Pröhle:—The Christian disposition of mind in the holy time of Advent. 1) Holy joy; 2) tender love of men; 3) firm trust in God; 4) divine peace.—Difference between the holy mind of Christians and the wanton mind of the world. 1) The sources: the former springs from believing, sanctified hearts; the latter from a fortunate gift of nature, or it is the fruit of the sinful flesh. 2) Expressions: the former in religious joys, in lawful earthly pleasures used with moderation, a gentle, loving spirit, with God before the eye and in the heart; the latter, in sensual joys and violent passions. 3) Duration: the former always, the latter now and then. 4) Effects: the former liberates from care and melancholy, and renders one inclined to and qualified for the good; the latter leads away from God into sin.—The Lord is near! The thought (1) sanctifies our joys; (2) dissipates our cares; (3) consecrates our prayers; (4) fills us with love and forbearance towards our neighbor.

[J. S. Howson:—The Apostle Paul illustrated his precepts by example. He was remarkable for his habit of combining thanksgiving with his prayers (see Philippians 4:6).—I know of no more instructive study than to go over all the ground from Romans to Philemon, taking the structure of the Epistles as we find it, and noticing these streams of prayer and praise, sometimes as they appear separately, very frequently together. We have grand doxologies after the commencement of some great truth, or at the prospect of some glorious future, as in the letter to the Romans, (Romans 11:33); “O the depth of the riches; both of the wisdom and the knowledge of God!” or in the First to the Corinthians (1 Corinthians 15:57): “Thanks be to God which giveth us the victory, through our Lord Jesus Christ!” The habit strikes us more forcibly when the reference is to something personal. Thus, at the mention of the long-delayed, but at last accomplished meeting with Titus (2 Corinthians 2:14): “Now thanks be to God, which always causeth us to triumph in Christ!” Even in his statement of a fact, Paul uses a eucharistic form (Romans 8:25): “Who shall deliver me? I thank God through Jesus Christ our Lord.” “Thanks be to God which put this into the heart of Titus.” 2 Corinthians 8:16. “I thank God that I baptized none save Crispus and Gaius.” 1 Corinthians 1:14. “I thank my God, I speak with tongues more than you all.” 1 Corinthians 14:18. Even when he speaks of food, the name which he employs is: “That for which I give thanks.” And what is said of thanksgiving may similarly be said of prayer. Thus, with the same kind of exuberant impulse, after a doctrinal statement: “For this cause I bow my knees unto the Father of our Lord Jesus Christ, that He would grant you to be strengthened with might by His Spirit in the inner man.” Ephesians 3:14-16. So when he has been describing his projected journey: “Now the God of peace be with you.” Romans 15:33. So when he has been giving advice to an individual: “Consider what I say; and the Lord give thee understanding in all things.” 2 Timothy 2:7. Evidently with St. Paul the law of Prayer is the law of Praise. Supplication and gratitude are almost always inter-linked together; or at least when one is present, the other is seldom far absent. “I will pray with the Spirit, and I will sing with the Spirit: I will pray with the understanding, and I will sing with the understanding.” 1 Corinthians 14:15. In the Christian life he clearly assumes that Thanksgiving will follow easily in the footsteps of Prayer, and that Prayer will be mindful to fill the place which has just been occupied by Thanksgiving. Two parallel sentences from the Ephesians may conclude this imperfect list of illustrations: “Giving thanks always for all things unto God and the Father in the name of our Lord Jesus Christ.” Ephesians 5:20. “Praying always with all prayer and supplication in the Spirit, and watching thereunto with all perseverance.” Ephesians 6:18. Different as St. Paul’s Epistles are in most respects from the Psalms of David, they resemble them in this combination. The lesson derived from both, and in both cases alike enforced by the writer’s example, is this: “Offer unto God thanksgiving; and call upon Him in the time of trouble; so will He hear thee, and thou shalt praise Him,” (Psalms 50:14-15). See Lectures on the Character of St. Paul, p. 150 (London, 1864).—H.]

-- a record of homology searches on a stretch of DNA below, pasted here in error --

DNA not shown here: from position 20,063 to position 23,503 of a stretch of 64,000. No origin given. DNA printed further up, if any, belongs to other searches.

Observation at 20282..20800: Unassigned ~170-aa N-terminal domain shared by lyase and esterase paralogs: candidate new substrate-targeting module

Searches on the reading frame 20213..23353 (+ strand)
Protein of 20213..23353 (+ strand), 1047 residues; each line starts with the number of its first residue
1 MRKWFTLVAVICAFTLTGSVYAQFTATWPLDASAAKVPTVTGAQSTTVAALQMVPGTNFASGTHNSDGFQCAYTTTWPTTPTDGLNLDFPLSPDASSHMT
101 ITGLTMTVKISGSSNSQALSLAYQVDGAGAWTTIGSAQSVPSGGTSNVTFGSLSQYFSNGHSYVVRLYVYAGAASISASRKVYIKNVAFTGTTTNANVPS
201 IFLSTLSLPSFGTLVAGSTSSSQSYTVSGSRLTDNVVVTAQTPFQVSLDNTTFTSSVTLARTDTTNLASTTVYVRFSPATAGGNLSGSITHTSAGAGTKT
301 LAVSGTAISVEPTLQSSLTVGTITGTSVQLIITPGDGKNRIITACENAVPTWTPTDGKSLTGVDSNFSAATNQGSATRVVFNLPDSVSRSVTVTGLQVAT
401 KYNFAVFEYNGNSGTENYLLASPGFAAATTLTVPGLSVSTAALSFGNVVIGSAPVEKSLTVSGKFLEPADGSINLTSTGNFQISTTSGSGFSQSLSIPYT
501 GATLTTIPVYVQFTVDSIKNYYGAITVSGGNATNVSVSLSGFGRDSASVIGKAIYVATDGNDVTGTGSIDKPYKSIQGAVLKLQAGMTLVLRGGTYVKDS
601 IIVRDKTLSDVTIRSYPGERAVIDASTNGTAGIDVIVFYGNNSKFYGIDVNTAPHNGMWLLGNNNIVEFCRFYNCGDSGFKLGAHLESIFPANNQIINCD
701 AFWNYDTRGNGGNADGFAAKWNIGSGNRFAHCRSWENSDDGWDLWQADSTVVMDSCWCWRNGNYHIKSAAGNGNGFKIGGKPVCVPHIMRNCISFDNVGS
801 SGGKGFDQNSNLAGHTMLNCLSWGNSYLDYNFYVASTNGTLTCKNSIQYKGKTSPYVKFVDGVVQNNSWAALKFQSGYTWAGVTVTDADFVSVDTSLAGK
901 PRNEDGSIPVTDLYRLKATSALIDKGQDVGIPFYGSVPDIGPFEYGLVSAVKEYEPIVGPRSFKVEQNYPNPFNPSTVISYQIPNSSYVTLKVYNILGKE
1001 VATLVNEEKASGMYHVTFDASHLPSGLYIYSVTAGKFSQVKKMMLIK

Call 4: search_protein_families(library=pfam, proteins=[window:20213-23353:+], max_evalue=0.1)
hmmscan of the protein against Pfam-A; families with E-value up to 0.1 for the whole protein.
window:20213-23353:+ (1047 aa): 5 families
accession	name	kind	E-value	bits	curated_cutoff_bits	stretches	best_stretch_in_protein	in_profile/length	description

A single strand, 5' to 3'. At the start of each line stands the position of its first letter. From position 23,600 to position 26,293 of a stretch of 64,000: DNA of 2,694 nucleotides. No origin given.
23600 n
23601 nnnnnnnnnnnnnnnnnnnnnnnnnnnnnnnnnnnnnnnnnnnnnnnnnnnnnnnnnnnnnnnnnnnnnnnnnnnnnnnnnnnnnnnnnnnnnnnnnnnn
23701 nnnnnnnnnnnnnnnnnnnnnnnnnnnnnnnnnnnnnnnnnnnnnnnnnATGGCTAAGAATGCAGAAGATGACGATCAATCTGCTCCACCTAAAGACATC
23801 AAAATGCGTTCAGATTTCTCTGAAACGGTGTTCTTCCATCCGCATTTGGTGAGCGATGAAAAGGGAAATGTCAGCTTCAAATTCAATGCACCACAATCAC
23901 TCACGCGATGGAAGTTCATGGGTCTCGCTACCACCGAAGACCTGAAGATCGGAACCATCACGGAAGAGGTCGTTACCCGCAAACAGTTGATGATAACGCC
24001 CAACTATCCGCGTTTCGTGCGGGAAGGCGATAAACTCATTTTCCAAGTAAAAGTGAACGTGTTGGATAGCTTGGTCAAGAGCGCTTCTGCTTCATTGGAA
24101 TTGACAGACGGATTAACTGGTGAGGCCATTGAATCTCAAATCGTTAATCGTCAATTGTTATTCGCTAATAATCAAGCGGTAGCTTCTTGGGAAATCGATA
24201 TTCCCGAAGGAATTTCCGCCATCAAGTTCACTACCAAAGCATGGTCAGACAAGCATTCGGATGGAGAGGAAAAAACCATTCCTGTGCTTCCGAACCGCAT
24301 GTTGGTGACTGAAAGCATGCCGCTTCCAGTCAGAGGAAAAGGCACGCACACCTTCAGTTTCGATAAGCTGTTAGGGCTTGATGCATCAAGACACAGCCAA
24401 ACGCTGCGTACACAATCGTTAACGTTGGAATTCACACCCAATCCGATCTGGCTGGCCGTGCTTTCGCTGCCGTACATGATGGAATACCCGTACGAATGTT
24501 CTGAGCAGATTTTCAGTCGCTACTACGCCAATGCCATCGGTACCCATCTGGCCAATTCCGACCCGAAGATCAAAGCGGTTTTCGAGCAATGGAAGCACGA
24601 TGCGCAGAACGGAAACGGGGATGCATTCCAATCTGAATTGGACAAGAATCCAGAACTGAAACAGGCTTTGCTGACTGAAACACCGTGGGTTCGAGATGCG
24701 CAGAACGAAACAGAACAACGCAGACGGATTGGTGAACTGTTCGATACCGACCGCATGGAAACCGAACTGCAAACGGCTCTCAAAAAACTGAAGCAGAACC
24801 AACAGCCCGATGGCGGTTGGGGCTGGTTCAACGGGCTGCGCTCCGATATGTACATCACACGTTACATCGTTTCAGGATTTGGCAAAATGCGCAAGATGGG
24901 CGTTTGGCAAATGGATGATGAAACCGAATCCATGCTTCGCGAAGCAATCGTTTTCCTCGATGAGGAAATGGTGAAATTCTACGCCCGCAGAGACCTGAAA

Verses 8-9

(3). General exhortation to Christian progress

( Philippians 4:8-9)

8Finally, brethren, whatsoever things are true, whatsoever things are honest [honorable] whatsoever things are just, whatsoever things are pure, whatsoever things are lovely, whatsoever things are of good report; if there be any virtue, and if 9there be any praise, think on these things. Those [The] things which ye have both [also] learned, and received, and heard, and seen in me [these] do: and the God of peace shall be with you.